The 21st Annual All Japan Robot Sumo competition was held here last weekend, and as usual, it was totally over the top. The robot sumo matches are lightening fast, peppered with crashes, bangs, totally unexpected moves, and sometimes even unintended fires (see video below).
This years competition, staged at the Ryogoku Kokugikan (the venue for the human Grand Sumo Tournaments) was no exception. The action was fast and furious, featuring competitors that earned the right to compete through a long series of regional competitions.
Robot sumo was originally created by the founder of Fuji Soft, Inc over 20 years ago out of his desire to motivate and inspire young students to study engineering, especially applied robotics. The sport, and the organization he assembled to nurture it, have grown and blossomed over the decades blessing Japanese industry with a steady stream of highly capable engineers, designers, and technicians.
One of the keys to the organization’s success has been it’s close involvement with regional technical high schools here. Teachers in the schools have adopted the competition as a center piece in their curriculum, field student teams in the annual events, and use it to attract promising new students.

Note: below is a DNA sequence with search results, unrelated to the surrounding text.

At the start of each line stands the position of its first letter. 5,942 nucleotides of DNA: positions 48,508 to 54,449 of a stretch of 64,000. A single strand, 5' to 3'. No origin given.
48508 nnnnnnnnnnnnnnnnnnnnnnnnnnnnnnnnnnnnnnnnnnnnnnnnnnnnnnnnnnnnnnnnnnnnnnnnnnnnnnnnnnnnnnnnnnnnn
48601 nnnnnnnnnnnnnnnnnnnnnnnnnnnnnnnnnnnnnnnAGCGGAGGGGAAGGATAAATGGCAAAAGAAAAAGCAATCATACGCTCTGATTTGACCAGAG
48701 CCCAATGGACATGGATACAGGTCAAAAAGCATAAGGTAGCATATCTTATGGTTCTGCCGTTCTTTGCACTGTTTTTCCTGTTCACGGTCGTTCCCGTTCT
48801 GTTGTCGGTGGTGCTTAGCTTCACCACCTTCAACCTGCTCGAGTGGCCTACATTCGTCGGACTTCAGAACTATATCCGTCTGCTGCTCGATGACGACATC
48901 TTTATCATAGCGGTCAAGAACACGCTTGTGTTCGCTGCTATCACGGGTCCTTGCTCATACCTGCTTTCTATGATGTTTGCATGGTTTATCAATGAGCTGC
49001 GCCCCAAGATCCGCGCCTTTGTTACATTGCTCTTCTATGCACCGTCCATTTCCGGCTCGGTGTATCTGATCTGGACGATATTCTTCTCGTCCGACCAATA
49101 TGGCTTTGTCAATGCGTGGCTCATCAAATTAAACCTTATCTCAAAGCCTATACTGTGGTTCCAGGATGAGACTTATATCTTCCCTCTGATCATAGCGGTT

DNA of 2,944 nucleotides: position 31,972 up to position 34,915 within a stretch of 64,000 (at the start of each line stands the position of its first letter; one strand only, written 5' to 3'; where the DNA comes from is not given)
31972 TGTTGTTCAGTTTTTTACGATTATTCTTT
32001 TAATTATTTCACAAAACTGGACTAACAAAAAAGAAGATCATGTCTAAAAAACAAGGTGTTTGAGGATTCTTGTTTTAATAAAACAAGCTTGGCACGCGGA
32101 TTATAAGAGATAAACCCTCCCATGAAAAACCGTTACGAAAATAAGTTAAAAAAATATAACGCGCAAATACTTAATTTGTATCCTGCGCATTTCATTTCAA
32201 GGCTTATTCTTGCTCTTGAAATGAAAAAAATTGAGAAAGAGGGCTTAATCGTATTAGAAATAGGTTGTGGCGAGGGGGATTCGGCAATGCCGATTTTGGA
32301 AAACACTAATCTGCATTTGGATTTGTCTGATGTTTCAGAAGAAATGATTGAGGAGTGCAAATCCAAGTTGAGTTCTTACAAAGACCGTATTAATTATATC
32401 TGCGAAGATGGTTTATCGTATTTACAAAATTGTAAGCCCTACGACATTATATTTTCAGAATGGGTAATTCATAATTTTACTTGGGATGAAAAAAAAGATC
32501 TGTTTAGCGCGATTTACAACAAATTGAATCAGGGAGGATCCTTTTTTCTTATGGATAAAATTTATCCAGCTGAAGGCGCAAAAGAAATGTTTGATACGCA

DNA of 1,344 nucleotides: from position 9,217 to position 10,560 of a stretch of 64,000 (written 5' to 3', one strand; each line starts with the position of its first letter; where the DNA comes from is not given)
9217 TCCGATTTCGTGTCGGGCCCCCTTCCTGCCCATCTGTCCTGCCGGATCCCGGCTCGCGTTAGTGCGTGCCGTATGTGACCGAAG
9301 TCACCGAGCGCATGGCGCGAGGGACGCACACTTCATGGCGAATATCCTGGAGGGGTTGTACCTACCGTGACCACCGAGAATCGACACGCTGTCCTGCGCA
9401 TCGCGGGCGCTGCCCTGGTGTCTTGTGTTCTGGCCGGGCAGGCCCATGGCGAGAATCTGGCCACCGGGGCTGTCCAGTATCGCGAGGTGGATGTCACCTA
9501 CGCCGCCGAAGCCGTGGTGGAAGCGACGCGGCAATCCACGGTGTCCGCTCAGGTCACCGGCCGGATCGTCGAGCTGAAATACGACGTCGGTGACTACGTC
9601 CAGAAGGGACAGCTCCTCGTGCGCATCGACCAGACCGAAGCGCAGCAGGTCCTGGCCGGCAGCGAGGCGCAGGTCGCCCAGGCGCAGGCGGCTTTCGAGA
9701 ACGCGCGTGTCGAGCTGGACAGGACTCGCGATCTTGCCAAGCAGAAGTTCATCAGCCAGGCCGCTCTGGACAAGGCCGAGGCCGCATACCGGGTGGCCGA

Many of the student robot sumo competitors have gone on to key positions in the robotics industry. A good example is Eiichiro Morinaga who got his first taste of robotics with robot sumo as a student, then went on to become a champion micromouse competitor. If that wasn’t enough, he then created Metallic Fighter, one of the first ROBO-ONE humanoid robots, and at a very young age (relative to us) has become a legend in the field of Japanese robotics.
For more background on Japanese robot sumo, and some interviews with the officials here, check out: